Of course, that didn’t prevent the company from seeking US trademark rights to the image, kicking off a years-long legal battle with retail giant Wal-Mart, which had been using the happy face in its “Rolling Back Prices” campaign.

The Smiley Company is one of the 100 largest licensing corporations in the world with revenues of $167 million in 2012, the year that BBC Radio produced the documentary “Smiley’s People”, broadcast on February 4.

GalleMartianCrater
Martian Crater

The artist didn’t seem to mind, that he never copyrighted his Smiley Face. Harvey Ball is gone now, but his son Charles says his father never was a money driven kind of guy. “Hey”, he would say, “I can only eat one steak at a time. drive one car at a time”.

In the 2009 film “Watchmen” characters fly to Mars, landing in a crater that looks like a Smiley Face. The red planet really does have such a place. It’s called the Galle crater.

In June of 2010, Wal-Mart and the Smiley Company settled their 10-year-old legal dispute in Chicago federal court. The terms of the settlement are confidential, and the judges words as he lowered the gavel, are unknown to this writer.  I so want to believe he told all those lawyers, to “have a nice day”.

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December 30, 1863 The Confederate States of…Bermuda

“The opportunities for Bermudians to profit from blockade running were boundless… The Civil War proved to be the road to riches.”

When South Carolina seceded from the Union in December 1860, it was the first of 11 states to do so. War broke out in April, and the Confederacy desperately needed ships for its fledgling Navy. It needed manufactured goods as well, goods which were no longer available from the industrialized North. The answer, in both cases, was Great Britain. While remaining officially neutral, England soon became primary ship builders and trade partners for the Confederacy.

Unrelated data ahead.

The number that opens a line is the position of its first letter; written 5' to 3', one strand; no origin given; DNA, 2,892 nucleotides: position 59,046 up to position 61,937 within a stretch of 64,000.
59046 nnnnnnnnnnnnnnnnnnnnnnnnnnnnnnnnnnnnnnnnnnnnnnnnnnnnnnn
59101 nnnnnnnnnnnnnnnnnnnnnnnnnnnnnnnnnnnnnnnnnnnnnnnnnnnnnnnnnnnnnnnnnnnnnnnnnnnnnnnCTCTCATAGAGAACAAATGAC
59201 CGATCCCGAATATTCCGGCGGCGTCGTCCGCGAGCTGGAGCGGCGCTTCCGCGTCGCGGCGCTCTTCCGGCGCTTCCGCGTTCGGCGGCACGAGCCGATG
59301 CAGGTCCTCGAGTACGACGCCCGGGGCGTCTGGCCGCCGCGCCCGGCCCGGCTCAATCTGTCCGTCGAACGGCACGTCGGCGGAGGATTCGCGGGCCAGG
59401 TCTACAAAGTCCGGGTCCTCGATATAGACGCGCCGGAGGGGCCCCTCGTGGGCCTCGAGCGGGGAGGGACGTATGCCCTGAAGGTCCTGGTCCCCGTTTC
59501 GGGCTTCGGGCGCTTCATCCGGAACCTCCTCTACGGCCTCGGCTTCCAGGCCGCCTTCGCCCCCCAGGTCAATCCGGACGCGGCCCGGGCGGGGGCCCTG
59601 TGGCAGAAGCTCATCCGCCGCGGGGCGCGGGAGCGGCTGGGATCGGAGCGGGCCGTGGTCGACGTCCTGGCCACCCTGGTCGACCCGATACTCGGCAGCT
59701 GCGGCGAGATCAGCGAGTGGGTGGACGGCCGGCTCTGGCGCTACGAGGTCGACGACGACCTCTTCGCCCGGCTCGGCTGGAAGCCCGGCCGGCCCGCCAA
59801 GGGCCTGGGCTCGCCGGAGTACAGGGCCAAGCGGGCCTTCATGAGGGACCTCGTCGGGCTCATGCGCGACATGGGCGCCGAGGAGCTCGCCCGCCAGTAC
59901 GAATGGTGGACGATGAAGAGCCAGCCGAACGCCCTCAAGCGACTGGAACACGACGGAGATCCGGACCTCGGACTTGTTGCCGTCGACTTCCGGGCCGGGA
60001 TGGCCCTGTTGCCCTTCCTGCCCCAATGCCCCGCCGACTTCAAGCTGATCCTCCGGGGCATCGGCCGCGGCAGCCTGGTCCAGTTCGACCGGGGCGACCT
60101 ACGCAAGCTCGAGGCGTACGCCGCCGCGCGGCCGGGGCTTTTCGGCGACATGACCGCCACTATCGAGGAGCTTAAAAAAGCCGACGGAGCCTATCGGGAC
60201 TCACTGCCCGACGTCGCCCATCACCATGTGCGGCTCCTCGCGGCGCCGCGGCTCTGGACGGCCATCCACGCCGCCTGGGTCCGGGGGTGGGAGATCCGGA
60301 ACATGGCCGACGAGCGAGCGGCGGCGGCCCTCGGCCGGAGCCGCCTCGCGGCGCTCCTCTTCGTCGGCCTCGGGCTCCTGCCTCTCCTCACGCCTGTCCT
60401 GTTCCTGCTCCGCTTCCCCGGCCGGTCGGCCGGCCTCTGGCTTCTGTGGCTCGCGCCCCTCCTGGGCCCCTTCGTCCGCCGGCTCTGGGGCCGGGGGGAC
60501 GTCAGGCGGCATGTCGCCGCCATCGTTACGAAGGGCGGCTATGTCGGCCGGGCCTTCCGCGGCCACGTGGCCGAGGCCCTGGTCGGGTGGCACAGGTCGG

For the British military, Bermuda had already demonstrated its value. Bermuda based privateers captured 298 American ships during the war of 1812. The place served as a base for amphibious operations as well, such as the 1815 sack of Washington, DC. British Commander Sir Alexander Milne said “If Bermuda were in the hands of any other nation, the base of our operations would be removed to the two extremes, Halifax and Jamaica, and the loss of this island as a Naval Establishment would be a National misfortune”.

slide_18President Abraham Lincoln issued a proclamation soon after taking office, threatening to blockade southern coastlines. It wasn’t long before the “Anaconda Plan” went into effect, a naval blockade extending 3,500 miles along the Atlantic coastline and Gulf of Mexico, up into the lower Mississippi River.